Basic resources for iOS developers

The App Store is full of applications. Most of them are written in the Objective-C programming language, the native language to develop apps for iOS, basically iPhone and iPad. Other options to build iOS apps include JQuery, HTML5, C and other programming languages. There are also websites and platforms to build basic apps by dragging and dropping buttons, labels and images.  However, the native iOS is the best option in terms of performance, management of resources and user experience.

Apple provides lots of resources to help developers build their apps. Native apps are built using XCode, Apple’s IDE (Integrated Developer Environment) which includes tools to build the app’s interface, program the code, simulate the app on a simulator, and test the memory, CPU and resource usage. The apps are programmed using Objective-C, the Apple’s object oriented programming language.

To build an iOS app, developers must use a Mac OS X since other operating systems are not supported. The development tools needed are iOS SDK and Xcode. Both are free of charge and available on the Apple’s Developer Website. These tools allow any developer to build and test it using the iOS simulator, which is part of the iOS SDK. However, to run the app on a real device, developers must pay $99/year, which includes the license to publish unlimited apps in Apple’s App Store.

mac_xcode

The basic resources to learn iOS programming and build apps for iPhone and iPad among other iOS devices are:

  • Apple’s Developer Website: the developers website allows to register as an iOS Developer and download Xcode and iOS SDKs. It also includes lots of resources to learn how to build apps, API references, etc.
  • iOS Developer Library: detailed API information. References are classified by resource types, topics, and frameworks. All the information you need is here.
  • Stamford University Course: There are hundreds of courses and tutorials but the iPhone Application Development from Stamford is the most popular and well-regarded course. The video lectures, demos and sample code are available to watch and download on iTunes.
  • Ray Wenderlich’s Blog: this blog, owned by Ray Wenderlick, contains thousands of programming tutorials. The tutorials cover almost all topics and are very easy for everyone to understand and learn.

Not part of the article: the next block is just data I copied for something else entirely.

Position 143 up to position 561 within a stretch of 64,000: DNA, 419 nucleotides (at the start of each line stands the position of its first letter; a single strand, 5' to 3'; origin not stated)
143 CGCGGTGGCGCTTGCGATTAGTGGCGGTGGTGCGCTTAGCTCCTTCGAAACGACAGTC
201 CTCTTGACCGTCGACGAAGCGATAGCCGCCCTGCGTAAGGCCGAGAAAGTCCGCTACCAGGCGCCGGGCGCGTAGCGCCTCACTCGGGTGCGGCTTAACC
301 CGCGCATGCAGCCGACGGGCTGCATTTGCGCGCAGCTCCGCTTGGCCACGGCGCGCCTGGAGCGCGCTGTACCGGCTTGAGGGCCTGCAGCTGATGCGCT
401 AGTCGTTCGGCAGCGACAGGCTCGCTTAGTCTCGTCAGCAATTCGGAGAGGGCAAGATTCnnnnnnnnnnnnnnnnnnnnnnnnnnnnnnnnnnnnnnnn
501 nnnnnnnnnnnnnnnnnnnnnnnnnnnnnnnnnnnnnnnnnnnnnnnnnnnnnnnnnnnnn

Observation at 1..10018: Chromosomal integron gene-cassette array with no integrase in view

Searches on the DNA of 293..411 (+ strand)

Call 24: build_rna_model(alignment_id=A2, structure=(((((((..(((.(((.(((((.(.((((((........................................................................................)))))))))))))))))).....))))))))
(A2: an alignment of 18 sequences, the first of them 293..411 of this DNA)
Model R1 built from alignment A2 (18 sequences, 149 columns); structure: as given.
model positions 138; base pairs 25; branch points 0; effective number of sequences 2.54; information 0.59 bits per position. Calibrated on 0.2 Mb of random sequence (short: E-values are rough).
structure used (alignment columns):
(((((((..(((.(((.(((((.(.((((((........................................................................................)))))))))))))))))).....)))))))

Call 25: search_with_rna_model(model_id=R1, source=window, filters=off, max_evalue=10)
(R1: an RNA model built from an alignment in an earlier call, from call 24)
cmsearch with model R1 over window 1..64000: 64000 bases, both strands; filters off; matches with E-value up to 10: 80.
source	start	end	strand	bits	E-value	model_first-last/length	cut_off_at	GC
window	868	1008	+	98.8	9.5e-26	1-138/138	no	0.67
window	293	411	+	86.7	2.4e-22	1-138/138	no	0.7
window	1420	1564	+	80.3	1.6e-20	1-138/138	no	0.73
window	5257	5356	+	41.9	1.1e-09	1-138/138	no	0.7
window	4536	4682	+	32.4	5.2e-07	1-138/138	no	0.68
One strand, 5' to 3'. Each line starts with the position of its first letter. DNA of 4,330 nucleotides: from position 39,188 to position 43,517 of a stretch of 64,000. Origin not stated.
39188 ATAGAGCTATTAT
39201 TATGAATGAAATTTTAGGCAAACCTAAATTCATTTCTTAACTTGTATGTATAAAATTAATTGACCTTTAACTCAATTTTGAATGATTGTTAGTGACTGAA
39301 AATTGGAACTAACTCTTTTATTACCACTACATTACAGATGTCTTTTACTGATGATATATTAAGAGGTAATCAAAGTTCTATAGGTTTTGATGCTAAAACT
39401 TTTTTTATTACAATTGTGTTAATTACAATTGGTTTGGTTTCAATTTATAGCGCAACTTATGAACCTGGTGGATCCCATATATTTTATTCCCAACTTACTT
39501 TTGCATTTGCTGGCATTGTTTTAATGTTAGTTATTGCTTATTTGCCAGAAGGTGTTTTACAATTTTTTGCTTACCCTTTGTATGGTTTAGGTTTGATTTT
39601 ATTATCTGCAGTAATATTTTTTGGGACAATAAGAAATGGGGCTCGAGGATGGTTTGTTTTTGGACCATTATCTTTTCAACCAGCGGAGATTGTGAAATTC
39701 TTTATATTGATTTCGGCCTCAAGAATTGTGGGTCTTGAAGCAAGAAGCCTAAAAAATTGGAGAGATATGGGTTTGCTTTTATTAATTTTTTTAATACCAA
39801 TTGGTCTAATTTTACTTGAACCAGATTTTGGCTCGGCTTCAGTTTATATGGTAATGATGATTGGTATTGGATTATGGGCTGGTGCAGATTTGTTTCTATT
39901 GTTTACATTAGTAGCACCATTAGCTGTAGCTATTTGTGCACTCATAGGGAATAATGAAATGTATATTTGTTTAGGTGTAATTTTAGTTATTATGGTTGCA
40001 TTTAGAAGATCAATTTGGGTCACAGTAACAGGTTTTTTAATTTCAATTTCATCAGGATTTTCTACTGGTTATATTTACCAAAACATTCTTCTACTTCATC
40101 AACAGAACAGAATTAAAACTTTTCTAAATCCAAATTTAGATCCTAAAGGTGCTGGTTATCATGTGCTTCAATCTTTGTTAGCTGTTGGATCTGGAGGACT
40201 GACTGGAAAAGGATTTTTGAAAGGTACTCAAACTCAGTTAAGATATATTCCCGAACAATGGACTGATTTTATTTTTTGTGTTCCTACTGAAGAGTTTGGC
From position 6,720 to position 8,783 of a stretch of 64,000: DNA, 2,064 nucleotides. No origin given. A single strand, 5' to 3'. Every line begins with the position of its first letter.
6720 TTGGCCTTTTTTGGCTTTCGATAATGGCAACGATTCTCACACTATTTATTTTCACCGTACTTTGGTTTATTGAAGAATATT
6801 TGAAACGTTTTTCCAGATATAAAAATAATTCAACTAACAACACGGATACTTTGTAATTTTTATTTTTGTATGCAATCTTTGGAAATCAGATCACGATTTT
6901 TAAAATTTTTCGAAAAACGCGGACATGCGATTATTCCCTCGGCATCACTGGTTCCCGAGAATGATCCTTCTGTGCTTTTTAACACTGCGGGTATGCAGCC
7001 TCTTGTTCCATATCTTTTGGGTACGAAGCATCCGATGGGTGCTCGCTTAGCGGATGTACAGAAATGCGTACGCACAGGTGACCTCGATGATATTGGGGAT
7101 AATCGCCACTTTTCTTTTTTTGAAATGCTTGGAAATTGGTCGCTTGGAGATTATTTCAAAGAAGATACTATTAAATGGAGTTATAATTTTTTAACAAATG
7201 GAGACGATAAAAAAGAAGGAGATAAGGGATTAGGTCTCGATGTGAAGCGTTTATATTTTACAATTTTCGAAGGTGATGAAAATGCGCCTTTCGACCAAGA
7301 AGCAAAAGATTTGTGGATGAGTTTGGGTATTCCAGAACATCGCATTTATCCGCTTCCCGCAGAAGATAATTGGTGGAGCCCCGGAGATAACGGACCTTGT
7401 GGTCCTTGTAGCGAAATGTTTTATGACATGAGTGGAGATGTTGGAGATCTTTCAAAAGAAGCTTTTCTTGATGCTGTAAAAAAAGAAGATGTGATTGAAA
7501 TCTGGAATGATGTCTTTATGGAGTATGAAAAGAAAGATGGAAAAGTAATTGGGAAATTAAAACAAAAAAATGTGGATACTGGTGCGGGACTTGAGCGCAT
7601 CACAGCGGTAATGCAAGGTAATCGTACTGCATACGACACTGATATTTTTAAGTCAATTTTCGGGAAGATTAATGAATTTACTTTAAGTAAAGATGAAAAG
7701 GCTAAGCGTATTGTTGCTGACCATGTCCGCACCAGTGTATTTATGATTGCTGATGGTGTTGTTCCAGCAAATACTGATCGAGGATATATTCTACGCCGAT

• AppCoda’s Tutorials: Blog about iOS programming which includes lots of tutorials and a big community of programmers who share and discuss development tips.
  • Stackoverflow: Any developer knows stackoverflow. It is a question and answer site for programmers. Developers help other developers answering their questions and discussing programming topics and issues.

iphone_stamford

Besides of these websites, Internet is full of tutorials, blogs, forums and other resources. You only need time and enthusiasm to start building amazing apps for iOS devices. Hands on!

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Getting started with Kinect SDK

Microsoft’s Kinect allows a gamer to use his body to play without a controller. But, actually, it is more than a virtual remote: Kinect is a step forward in controlling technology with natural gestures. It allows to interact with a PC without touching  the mouse, keyboard or touchscreen.

The Kinect has a color camera, a depth camera and a 4 microphone array.  Both cameras are used for motion tracking and the multiarray microphone is used for speech recognition.

The Kinect SDK enables developers to create applications that support gesture and voice recognition.There are lots of step-by-step tutorials (and videotutorials), so in this post I will try to summarize the main ones.

Installing the Kinect

  1. Kinect SDK: It includes the drivers to use on Windows.
  2. Kinect Developer Toolkit: Contains code samples and sources to simplify developing applications.
  3. Visual Studio Express 2010: IDE for developing on Windows.
  4. .NET Framework 4: developer platform to build apps for Windows.

For C++ SkeletalViewer samples:

Speech Recognition software:

Kinect SDK Sample Applications

The Developer Toolkit includes applications and samples to provide a starting point for working with the SDK: skeletal and face tracking, speech recognition, the kinect explorer, the shape game… To start using it, you just have to load the project on Visual Studio and start playing.

Creating a new Project

  1. Create a new Windows Based application project.
  2. Add references to the Kinect library by right-click on References menu in the Explorer Pannel.


Starting the sensor

Kinect must be initialized before it can begin producing data for the application. The initializing process consists on three steps:

  1. Enumerate Kinect sensors
  2. Enable Data Streaming
  3. Start the Kinect

Writing the source code

Once Kinect is started and a stream is enabled, the application extracts frame data from the stream and processes it as long as a new stream is available. For each frame of data:

  1. Register an event which fires when data is ready
  2. Implement an event handler
  3. Allocate storage for the data
  4. Get the data

Running the application 

The Visual Studio IDE is also used to compile a project, build the application and run it on a new window. 

Loading and recording data

Kinect Studio is a tool to read and write depth and color streams. It is used to create scenarios for testing and analyze performance.

To start loading/recording data, you just have to run your coded application on Visual Studio and start reading/writing data on Kinect Studio.